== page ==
"Standard" deployment is approximately Range 1 1/4 apart on the back edge.

“Standard” deployment is approximately Range 1 1/4 apart on the back edge.

I have set up an example above. A dense asteroid field in the center of the board restricts movement significantly for most ships, but not for the venerable A-Wing! Both Prototypes deploy flush with the rear of the board, as swift forward movement is not a problem. They deploy such that they could each travel up the board to either side of the large central asteroid, about Range 1 and 1/4 apart. The particular range is necessary because each has to clear a 1 hard in towards each other, as evidenced in the next step:

The First A-Wing turns hard-1 in towards the second.

The First A-Wing turns hard in towards the second…

...Then Boosts forward

…Then Boosts forward

 

 

 

 

 

 

The first A-Wing sets a 1-hard turn in towards the second and executes it in the first Activation phase. Then, it can boost away to gain a little more distance. Now, this boost isn’t strictly necessary if both A-Wings can clear the 1-hard towards each other, but in any case, it sets the A-Wings up for wide, quick movement the next turn.

The second A-wing executes the same maneuver, in the opposite direction

The second A-wing executes the same maneuver

This is the criss-cross. Once you have executed this maneuver, your Prototypes are excellently set up to cover either side of the board, extremely quickly. Below are examples of how your A-Wings can, from the 1-hard+boost outward opening configuration, reach left or right positions on the board, in positions to lend their firepower in two turns as flankers, or, be set up in excellent positions as blockers.

Left, with one poised to flank completely from the rear of the enemy formation

Left, with one poised to flank completely from the rear of the enemy formation

Right, with one set up to black from the front , and/or both in great jousting position

Right, with one set up to black from the front , and/or both in great jousting position

 

 

 

 

 

 

By making the exact same maneuvers with each, but mirrored, you can drive your A-Wings straight up the center too.

Herein lies the power of the maneuver: By coordinating the movements of the “meat” of your squadron (which is likely moving up the side of the board), you can easily set up perfect flanking or blocking positions with your A-Wings in just the two opening turns. It works especially well with a squadron that prefers to “slow-roll” (such as B-Wings or X-Wings) into a joust, where typically, the quick A-wing can’t go slow enough in formation and breaks the cohesiveness of your squad. Now, the A-Wing’s speed is exploited to set up in flanking positions for your jousters. Additionally, you can leverage the ability of the A-Wing to make unexpected maneuvers – going from short maneuvers into 5-straights, for example, and combine that with the unexpected opening of turning two ships right into each other to catch your opponent off guard.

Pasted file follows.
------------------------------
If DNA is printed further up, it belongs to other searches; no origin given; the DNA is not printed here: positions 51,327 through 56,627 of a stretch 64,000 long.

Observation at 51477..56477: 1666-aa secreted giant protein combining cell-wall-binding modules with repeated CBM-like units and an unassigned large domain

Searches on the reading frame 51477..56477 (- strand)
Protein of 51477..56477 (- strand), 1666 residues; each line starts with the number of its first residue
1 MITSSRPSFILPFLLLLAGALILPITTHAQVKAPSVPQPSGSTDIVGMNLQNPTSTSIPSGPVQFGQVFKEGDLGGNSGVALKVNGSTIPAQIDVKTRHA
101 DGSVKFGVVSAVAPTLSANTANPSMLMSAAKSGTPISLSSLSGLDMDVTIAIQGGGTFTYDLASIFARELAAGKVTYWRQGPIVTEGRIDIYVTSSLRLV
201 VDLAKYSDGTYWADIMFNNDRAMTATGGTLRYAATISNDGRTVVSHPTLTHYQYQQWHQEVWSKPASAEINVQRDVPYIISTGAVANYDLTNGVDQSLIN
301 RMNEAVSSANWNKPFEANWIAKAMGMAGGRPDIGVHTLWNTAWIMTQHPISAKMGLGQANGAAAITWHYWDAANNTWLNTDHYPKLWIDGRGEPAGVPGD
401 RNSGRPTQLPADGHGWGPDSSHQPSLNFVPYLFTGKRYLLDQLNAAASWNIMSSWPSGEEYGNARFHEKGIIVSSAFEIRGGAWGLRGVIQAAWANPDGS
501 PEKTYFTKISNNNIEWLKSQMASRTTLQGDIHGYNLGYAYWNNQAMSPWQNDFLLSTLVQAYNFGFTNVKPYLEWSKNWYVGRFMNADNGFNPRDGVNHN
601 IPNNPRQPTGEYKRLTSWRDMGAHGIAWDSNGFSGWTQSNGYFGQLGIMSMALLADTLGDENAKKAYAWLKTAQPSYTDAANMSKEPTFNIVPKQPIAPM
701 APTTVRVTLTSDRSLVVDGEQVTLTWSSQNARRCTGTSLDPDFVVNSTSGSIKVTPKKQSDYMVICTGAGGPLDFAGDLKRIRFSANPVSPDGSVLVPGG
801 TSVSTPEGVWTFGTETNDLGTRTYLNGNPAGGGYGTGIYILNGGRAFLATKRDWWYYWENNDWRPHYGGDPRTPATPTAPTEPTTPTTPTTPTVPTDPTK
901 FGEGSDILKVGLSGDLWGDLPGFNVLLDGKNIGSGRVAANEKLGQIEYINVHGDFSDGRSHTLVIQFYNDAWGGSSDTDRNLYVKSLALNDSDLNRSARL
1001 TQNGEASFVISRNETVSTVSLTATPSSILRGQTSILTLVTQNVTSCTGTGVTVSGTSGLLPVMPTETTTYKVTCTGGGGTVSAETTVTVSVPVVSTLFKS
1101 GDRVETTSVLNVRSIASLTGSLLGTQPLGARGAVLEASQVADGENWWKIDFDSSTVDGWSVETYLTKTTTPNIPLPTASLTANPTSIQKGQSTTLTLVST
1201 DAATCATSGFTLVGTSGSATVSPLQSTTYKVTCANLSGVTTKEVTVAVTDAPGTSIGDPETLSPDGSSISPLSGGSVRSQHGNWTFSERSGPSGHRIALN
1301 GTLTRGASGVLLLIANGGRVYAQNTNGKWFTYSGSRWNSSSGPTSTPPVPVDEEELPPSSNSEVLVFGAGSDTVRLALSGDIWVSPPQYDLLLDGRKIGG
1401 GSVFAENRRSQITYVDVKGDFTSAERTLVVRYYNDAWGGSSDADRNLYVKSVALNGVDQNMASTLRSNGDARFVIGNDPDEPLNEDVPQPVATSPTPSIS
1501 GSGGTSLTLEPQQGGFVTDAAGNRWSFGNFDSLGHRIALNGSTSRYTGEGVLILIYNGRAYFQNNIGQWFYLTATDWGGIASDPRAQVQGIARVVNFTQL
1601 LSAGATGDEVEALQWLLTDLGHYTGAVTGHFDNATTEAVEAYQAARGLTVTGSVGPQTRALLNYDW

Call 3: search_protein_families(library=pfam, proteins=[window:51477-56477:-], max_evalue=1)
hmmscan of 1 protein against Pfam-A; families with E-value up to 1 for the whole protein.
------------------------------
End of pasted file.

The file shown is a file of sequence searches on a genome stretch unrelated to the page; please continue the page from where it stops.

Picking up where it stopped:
The maneuver requires a fair amount of practice though. Key to its success is coordinating with the rest of your squadron to get all your guns on target on the same area in a maximum of 3 rounds. I would practice by throwing out asteroids in a few different configurations, picking an area on the board where you want the first engagement to take place, and then playing the first two or three rounds with your squad, incorporating the criss-cross, until you find a combination of maneuvers that will engage with your entire squadron at once. Try this with several different asteroid arrangements and engagement locations to get a good feeling for how you can exploit the A-Wing’s dial and boost action to its full effectiveness.

There are of course some dangers to executing this: Foremost is the fact that it can isolate one of your A-Wings from the rest of your squadron for a round or two. A savvy opponent could turn in on it while it is apart and throw a wrench in your plans.

Hopefully, this maneuver will serve you well! If you attempt it with success (or otherwise), the Back to Dials crew always appreciates battle reports! Send them in to feedback@backtodials.com or use the contact form on this web site.